Update on plasma donations needed to complete trials

11 January 2021

NHS Blood and Transplant is urging people who’ve had COVID to continue donating plasma to support the conclusion of the trials.

More than 800 people a week are receiving plasma within a trial.

Both trials in the UK have now decided to focus their research on transfusing plasma to patients who have been admitted to hospital with COVID-19 but don't yet require intensive care. The UK arm of REMAP-CAP is for intensive care only and the RECOVERY trial is for all patients admitted to hospital.

A donor carer checks a donor's veinDr Gail Miflin, Chief Medical Officer for NHSBT said: "NHSBT is proud to be participating in these world leading trials.

"REMAP-CAP is now in the analysis phase and is exploring whether subgroups of people in intensive care benefit from plasma. The final results are not yet known.

"We urgently need people to continue donating thousands of units of plasma every week for the larger RECOVERY trial, which is using plasma from when people come into hospital.

"Antibodies work by stopping the virus, not by treating the symptoms. The emerging evidence from international studies is that use before intensive care may prove to be more effective.

"We have to complete analysis of both trials to answer these questions. We are continuing to expand our collection network, recruit staff, and recruit donors to enable both trials to report their full analysis.

"Thank you again to our staff, donors and hospitals for their commitment and participation in both trials, which are part of the national response to the coronavirus pandemic.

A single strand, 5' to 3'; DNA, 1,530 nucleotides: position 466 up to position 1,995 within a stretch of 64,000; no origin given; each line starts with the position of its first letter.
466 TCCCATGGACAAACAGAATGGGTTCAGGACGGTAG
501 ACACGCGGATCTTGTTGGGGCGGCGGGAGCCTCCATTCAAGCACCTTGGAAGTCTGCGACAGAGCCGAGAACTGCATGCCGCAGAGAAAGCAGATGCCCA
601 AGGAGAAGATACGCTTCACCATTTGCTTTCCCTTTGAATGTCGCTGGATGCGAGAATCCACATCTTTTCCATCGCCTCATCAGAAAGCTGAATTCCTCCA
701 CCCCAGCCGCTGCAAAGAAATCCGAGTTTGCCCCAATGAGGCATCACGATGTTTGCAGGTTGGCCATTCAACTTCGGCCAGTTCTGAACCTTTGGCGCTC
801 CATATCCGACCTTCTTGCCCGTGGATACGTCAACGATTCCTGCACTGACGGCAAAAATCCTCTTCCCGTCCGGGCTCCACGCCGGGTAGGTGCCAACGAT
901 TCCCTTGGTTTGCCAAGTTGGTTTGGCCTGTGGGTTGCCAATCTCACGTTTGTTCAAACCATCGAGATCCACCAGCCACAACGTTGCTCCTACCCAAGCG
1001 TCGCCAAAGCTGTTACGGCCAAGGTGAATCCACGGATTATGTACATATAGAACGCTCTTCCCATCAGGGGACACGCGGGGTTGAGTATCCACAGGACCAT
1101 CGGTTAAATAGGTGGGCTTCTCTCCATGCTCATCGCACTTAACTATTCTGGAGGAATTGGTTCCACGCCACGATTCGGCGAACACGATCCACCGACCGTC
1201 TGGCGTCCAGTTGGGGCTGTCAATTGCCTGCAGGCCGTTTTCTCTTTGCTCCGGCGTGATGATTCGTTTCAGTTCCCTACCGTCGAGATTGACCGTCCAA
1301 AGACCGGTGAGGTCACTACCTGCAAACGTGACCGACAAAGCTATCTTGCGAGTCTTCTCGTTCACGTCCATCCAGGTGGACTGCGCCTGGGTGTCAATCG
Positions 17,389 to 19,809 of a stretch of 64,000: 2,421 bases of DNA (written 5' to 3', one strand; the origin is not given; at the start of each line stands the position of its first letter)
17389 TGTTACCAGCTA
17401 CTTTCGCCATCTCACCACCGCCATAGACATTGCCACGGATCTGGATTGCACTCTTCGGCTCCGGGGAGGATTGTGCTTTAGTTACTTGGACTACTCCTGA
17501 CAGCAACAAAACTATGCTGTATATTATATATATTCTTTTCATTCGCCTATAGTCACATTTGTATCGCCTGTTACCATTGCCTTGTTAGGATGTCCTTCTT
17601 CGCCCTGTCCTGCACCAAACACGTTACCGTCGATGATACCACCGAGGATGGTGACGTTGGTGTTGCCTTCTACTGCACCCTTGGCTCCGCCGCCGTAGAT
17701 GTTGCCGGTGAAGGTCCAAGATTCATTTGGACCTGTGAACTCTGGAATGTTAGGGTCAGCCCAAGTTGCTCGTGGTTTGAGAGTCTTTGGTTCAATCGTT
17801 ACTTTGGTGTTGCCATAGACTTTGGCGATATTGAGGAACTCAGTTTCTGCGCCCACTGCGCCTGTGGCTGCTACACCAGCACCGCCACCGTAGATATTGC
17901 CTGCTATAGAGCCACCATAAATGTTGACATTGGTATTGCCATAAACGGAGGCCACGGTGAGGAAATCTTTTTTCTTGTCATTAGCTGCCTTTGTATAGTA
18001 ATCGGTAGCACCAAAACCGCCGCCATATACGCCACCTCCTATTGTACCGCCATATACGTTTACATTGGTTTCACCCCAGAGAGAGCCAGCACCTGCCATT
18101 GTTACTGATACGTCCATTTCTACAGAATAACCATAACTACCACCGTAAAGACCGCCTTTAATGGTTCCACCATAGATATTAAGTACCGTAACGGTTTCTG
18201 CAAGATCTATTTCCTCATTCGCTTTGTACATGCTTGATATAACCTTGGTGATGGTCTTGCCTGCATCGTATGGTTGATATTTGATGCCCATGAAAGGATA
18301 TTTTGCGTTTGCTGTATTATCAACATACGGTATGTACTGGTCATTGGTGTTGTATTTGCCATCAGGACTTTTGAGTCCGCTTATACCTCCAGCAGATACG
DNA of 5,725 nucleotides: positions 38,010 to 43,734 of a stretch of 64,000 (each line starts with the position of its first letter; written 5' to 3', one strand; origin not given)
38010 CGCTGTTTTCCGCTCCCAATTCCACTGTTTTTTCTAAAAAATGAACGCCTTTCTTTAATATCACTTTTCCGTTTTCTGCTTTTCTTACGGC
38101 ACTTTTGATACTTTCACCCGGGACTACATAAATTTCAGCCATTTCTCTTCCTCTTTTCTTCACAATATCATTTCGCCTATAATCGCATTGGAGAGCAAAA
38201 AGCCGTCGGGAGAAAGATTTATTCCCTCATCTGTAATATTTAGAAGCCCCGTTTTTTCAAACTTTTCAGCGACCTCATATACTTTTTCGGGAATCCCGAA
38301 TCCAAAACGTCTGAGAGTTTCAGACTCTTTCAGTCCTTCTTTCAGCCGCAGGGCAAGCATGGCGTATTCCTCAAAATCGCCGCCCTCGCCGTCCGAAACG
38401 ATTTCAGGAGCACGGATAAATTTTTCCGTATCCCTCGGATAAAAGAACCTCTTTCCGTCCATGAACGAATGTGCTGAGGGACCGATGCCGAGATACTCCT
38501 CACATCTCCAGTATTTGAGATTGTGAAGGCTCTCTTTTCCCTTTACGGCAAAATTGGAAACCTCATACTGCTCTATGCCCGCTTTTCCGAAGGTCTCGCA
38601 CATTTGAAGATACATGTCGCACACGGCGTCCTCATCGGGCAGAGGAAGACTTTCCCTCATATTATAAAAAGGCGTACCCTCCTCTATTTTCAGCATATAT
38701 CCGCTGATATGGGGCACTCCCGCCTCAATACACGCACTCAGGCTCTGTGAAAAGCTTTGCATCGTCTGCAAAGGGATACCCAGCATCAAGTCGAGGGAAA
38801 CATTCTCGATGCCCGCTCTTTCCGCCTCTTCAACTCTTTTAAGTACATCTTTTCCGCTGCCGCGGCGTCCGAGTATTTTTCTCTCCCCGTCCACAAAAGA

"You could save lives."

Find out how you can donate

How plasma may help

Peter Horby, Professor of Emerging Infectious Diseases and Global Health in the Nuffield Department of Medicine, University of Oxford, and Chief Investigator for the RECOVERY trial, said: "We don't yet know if convalescent plasma works as a treatment for COVID patients, but if it does it would have a major impact worldwide.A man lies back in a chair while he donates plasma

"Plasma from patients who have recovered from COVID-19 contains antibodies that may help to speed up clearance of the virus from those who are suffering from the disease and improve their chances of recovery, particularly if they are treated before they become severely ill.

"By volunteering to donate plasma you will ensure we complete the study and provide the evidence we need to improve care for COVID patients and save lives."

Next steps for the trials

The international REMAP-CAP trial has paused enrolment for patients in intensive care. Initial analysis of all trial patients requiring intensive care unit (ICU) support showed that convalescent plasma did not improve outcomes in this patient group. There was no evidence of harm.

The analysis period will explore whether plasma benefits subgroups of people in intensive care, such as people who have very low levels of their own antibodies. Enrolment may restart if this evidence of benefit in a subgroup.

The international arm of the trial outside the UK is continuing to recruit hospitalised COVID-19 patients who are moderately unwell and are not requiring intensive care.

RECOVERY has paused recruitment of patients who require invasive mechanical ventilation or extra-corporal membranous oxygenation to plasma treatment. The trial is 'strongly encouraging' the continued recruitment of other patients to plasma treatment. RECOVERY is a platform trial of potential COVID-19 treatments.

More information about the trials